Wednesday, 20 June 2012

Barnet Council Cabinet - All very civilised in the Post Brian Coleman world

Tonight was a minor milestone in the evloving history of the Barnet Council Conservative Council. It was the first cabinet meeting of the Post Brian Coleman, Post Brunswick Park byelection era. Oddly it seems as if Richard Cornelius actually seems to be the Leader now. He's the fourth Leader of the Barnet Eye era. The others were Freer, Hillan and Harper (although Harper wasn't really leader, he was just Hillans stand in).

Freer was the opposite of Richard Cornelius as Leader. He would fidget wildly when under pressure. His right leg would deliver a mind of its own. At cabinet meetings his eyes would scour the room room, seemingly trying to wither enemies with a hostile stare. He gave the impression of not being comfortable with power but enjoying the trappings immensely. I would often ask cabinet questions, Freer would attempt to be as dismissive and patronising as possible. I soon found his weakness when following up with the subsidiary question. Freer hated people laughing at him. This was his achillies heel. Out of respect to Lynne Hillan RIP, I'll keep my own counsel about her tenure. Andrew Harper was jovial enough, but not comfortable in the job. He became tetchy. He is far happier as a cabinet member. He has returned to his former reasonably likeable persona. Which brings us to Richard Cornelius, the current incumbant. He is always civil, polite and friendly to the public. No hostile stares, just a warm smile and a friendly greeting. He is the opposite of Freer, comfortable with power, but seemingly not really enjoying it. He is never patronising or dismissive. His tacticc for dealing with questions is to agree with the questioner. Freer would employ a mean device to get rid of public questioners. He would suddenly interject "No" as they spoke. He would then dismiss them and tell them he'd answered their supplimentary. Richard Cornelius would never do such a thing. Tonight he did his best to agree with all of the points in my public question. He also doesn't mind it when people laugh at him. In fact he joins in. People are given a fair crack of the whip and then go on their way.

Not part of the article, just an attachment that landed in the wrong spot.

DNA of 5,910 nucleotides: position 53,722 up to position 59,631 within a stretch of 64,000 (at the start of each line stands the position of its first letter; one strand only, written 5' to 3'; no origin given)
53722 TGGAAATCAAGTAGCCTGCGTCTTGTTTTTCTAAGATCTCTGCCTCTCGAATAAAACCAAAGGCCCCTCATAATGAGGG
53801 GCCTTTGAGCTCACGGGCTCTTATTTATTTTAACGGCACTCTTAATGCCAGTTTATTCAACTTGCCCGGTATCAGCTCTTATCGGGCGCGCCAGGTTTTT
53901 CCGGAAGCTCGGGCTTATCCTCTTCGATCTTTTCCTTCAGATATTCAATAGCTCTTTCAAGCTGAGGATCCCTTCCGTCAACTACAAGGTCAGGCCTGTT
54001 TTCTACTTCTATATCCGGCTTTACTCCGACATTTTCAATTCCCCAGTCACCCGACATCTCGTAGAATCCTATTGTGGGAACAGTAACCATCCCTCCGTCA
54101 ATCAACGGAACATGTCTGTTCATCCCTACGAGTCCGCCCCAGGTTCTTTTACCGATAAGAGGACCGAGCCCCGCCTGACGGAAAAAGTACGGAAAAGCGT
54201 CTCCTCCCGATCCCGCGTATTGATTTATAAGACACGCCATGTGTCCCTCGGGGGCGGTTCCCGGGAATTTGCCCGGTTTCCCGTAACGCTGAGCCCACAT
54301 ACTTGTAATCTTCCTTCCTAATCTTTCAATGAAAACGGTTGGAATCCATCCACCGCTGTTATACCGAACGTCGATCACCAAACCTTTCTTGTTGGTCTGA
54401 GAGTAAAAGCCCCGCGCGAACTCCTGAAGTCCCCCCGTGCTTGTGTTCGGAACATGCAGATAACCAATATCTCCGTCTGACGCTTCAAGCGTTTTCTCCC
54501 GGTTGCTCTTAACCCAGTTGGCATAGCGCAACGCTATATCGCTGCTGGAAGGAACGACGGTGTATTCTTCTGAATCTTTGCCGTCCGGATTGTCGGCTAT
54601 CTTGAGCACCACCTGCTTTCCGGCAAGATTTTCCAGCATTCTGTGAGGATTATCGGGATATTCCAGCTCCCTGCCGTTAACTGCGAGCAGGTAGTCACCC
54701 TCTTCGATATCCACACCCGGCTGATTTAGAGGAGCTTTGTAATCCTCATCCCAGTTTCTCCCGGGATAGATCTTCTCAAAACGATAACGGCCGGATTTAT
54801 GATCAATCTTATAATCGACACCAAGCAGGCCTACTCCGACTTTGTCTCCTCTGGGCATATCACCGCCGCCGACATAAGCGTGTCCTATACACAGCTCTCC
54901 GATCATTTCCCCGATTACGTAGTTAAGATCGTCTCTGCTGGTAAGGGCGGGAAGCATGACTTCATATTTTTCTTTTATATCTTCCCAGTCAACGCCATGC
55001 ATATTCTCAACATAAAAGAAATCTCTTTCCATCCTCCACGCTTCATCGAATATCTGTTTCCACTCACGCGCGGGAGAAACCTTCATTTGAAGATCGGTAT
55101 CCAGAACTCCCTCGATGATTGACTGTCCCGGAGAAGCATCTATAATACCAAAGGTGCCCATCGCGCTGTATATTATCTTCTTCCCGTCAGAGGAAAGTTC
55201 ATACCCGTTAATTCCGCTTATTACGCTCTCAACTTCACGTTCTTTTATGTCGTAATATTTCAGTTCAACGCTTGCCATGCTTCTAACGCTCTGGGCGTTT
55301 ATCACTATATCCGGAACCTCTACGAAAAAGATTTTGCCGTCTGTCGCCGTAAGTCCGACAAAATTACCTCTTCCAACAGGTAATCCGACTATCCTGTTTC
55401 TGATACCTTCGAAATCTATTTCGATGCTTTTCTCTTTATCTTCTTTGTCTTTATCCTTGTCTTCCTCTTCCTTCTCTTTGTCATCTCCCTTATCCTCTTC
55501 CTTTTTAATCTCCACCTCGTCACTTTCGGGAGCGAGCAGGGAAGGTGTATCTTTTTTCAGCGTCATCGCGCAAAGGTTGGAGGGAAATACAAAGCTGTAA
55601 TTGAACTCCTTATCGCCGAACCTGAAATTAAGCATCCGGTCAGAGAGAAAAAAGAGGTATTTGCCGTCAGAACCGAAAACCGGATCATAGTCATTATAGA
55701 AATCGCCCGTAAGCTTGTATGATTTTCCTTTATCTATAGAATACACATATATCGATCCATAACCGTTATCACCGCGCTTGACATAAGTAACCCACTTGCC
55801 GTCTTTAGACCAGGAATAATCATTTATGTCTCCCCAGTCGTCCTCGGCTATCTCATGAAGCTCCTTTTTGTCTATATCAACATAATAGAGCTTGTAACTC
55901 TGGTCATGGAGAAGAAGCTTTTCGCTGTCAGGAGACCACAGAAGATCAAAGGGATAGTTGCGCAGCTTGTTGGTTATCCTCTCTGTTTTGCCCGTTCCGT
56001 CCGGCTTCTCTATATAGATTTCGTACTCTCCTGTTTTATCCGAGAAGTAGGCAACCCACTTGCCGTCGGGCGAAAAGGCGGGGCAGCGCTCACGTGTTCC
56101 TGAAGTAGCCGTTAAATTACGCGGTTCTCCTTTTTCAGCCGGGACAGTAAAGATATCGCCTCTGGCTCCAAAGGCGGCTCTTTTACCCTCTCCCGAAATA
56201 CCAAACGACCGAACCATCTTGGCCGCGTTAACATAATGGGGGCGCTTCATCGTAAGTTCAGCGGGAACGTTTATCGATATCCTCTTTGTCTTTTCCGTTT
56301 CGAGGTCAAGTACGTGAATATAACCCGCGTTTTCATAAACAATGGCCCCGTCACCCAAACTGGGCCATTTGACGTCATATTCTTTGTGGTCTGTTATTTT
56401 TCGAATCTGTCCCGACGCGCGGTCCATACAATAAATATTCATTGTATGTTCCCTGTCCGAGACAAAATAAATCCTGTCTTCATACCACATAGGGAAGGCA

It seems to me that he's twigged something Freer never really got. That is the fact that you can't control the general public. You are better to go along with them at these meetings, because that way you get less hassle in the long run. The entire meeting took a mere 43 minutes. at seventeen minutes to eight, Councillor Cornelius wrapped things up. 43 Minutes to take public questions, debate policy on helping young people back into education, discussing schools policy and discussing the regeneration of Church End in Finchley.

What did we learn? Well there were two interesting parts of answers. In response to my question, the Leader agreed that small business should be engaged when drawing up council policies which are aimed at the sector. He also agreed that the One Barnet program needed to be open to small business (although I'll believe that when I see it). He also told Mr Ron Cohen that the council would be crazy to ignore the APSE report.

The really important question to be answered is this. Now that the cabinet have agreed these points, what will they do about them? We await the answer.


Mr Mustard said...

Hi Roger. I think Cornelius said that individual councillors would be crazy to ignore the APSE report, not the council per se, although it sort of amounts to the same result.

Small businesses are not going to get a look in to be suppliers at the same time as procurement are chopping the number of suppliers down from about 9,000 to 5,000odd in order to make their administrative task easier; typical let the tail wag the dog mis-management.

Morris Hickey said...

I am opposed to selective tendering lists and was when I was a councillor. They distort pricing and in many cases result in the authority paying more than is necessary. All goods and services should be secured by open competitive tendering and for contract periods not exceeding 2 years (or for the duration of "one off" projects).

Ron said...

Thanks rog, for the credits, but he was responding to Keith Martin question, not mine. To my question, if the council is going to respond to the points in the APSE report, his answered was "not necessarily".
But i'm puzzled how could you missed the glance he had at walkly before answering your question. check the video, it 's quite revealing who's really the leader of the council.